How does our country compare with other countries in the world? We have the findings of the Bertelsmann Foundation, a German think tank that evaluates the quality of democracy, market economy, and political management in 129 developing countries every two years. Its latest evaluation was made in the 2014 Bertelsmann Transformation Index.
Here are the main findings regarding the Philippines.
- The Philippines ranks: 36th overall in 2014, from 48th in 2012.
- 40th in political transformation,
- 44th in economic transformation.
- This is the best showing for the Philippines since 2003.
- The Republic of the Philippines is a weak State. Itâ€™s Democracy remains fragile despite some progress made in the last four years under President B.S. Aquino III.
- Family dynasties severely hinder democratic and economic transformation.
- Elections are largely free and fair.
- High in violence and killing.
- Weak in taxation and law enforcement.
- High in povertyâ€”at least one third of the people live below the poverty line ($1.25 per day).
- Judiciary is formally independent but a lot of bribery by the rich and powerful.
- True progress in the Republic of the Philippines is out of reach unless the improbable is achieved. Dismantle the oligarchs and family dynasties that control politics and business. (In other words together the President and Congress must enact the Anti-dynasty law as the 1987 Constitution directs them. The 1987 Constitution in Article II. Section 26 provides: â€œThe State shall guarantee equal opportunities for public service and prohibit political dynasties as may be defined by law.â€) This would be â€œhighly unrealistic since President Aquino III himself and 80 percent of our lawmakers come from these dynasties.
- The record of the administration of President Gloria Macapagal Arroyo (2001-2010). She â€œpresided more than 37 consecutive quarters of economic growth and â€˜adeptly steeredâ€™ the economy at the height of the 2008 global financial crisis. However, the majority of the population did not benefit from those gains, with just as many people in poverty at the end of her term as when it started. The political gains that would have been associated with economic growth were also eroded by corruption scandalsâ€¦. Government became more authoritarian during Macapagal-Arroyoâ€™s term.â€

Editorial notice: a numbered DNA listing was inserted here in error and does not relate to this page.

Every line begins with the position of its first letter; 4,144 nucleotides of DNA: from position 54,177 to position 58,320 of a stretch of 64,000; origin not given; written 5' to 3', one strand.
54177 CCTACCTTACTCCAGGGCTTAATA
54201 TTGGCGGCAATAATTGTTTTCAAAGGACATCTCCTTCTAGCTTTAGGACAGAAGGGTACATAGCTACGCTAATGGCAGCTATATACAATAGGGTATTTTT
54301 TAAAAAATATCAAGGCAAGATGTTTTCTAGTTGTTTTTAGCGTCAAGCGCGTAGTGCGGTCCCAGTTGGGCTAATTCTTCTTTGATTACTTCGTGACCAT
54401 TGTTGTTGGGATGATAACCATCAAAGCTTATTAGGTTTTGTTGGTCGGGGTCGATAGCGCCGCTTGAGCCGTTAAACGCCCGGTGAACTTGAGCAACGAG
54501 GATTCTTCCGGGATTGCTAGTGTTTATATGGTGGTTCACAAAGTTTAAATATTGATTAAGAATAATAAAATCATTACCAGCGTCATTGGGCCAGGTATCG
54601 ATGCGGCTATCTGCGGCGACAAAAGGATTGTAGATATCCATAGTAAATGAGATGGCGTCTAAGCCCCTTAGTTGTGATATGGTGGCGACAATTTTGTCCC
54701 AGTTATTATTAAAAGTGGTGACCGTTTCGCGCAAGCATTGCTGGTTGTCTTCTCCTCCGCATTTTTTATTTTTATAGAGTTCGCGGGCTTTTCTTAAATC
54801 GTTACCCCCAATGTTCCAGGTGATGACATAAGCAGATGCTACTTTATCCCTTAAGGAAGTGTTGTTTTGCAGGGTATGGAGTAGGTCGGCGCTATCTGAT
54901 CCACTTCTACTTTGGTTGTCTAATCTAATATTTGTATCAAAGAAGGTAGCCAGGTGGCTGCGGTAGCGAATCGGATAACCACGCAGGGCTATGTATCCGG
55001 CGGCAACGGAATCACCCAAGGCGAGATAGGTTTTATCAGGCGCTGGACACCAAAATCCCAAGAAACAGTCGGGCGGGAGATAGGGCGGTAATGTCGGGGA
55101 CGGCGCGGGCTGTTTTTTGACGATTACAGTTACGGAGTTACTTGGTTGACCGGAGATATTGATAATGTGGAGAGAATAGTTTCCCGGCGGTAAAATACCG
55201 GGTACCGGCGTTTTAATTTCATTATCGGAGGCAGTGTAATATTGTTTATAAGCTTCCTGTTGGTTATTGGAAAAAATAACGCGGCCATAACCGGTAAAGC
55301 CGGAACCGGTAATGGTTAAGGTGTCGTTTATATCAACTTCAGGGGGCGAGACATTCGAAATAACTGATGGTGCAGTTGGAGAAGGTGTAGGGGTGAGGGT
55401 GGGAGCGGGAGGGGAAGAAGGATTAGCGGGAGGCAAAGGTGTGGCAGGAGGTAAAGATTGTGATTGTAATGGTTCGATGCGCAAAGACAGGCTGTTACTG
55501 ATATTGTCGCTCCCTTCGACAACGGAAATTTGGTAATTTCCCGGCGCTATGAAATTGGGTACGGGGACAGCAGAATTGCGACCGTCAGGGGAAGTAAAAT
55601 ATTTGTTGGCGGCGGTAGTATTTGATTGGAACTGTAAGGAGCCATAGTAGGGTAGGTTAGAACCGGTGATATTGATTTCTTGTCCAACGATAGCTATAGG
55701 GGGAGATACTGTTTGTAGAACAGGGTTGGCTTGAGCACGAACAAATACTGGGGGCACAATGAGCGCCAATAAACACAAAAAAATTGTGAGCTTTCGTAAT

â€œThese came in the form of the prevalence of patronage for all government positions, a lack of transparency, a growing number of human rights violations against the regime opponents and money politics to co-opt potential partners, the report said.â€ This comment on the Bertelsmann evaluation was reported by Paolo G. Montecello in his article in the Philippine Daily Inquirer, April 17, 2014.
- Reforms under President B.S. Aquino III. Early in his term, the President succeeded in his leadership in the impeachment of former Supreme Court Chief Justice Renato Corona, a midnight appointee of the previous administration, and removing him for culpable violation of the Constitution and betrayal of the public trust.
The Supreme CourtÂ declared the â€œpork barrel systemâ€ (Priority Development Assistance Fund or PDAF) unconstitutional. So several senators and representatives have been tried for plunder and three senators were already found guilty and imprisoned.Â Bertelsmann noted that this would have far-reaching effects in reducing corruption and the improvement of checks and balance between the executive and legislative departments of the government.
BTI cited as progress the passage of the Reproductive Health Law that intends to reduce the steadily growing overpopulation and providing sex education, and facilitating the use of contraceptives.
BTI cited the peace agreement between the Government and the Moro Islamic Liberation Front and the effort to establish an autonomous region as positive signs in bringing about genuine institutional reforms and a just and lasting peace in Mindanao. But we know that the enactment by both houses of Congress of the proposed Basic Law on the Bangsamoro Autonomous Region is still in question.
The BTI observed that despite the progress made in the last four years, the Philippine does remain fragile and has a long way to go to consolidate democracy.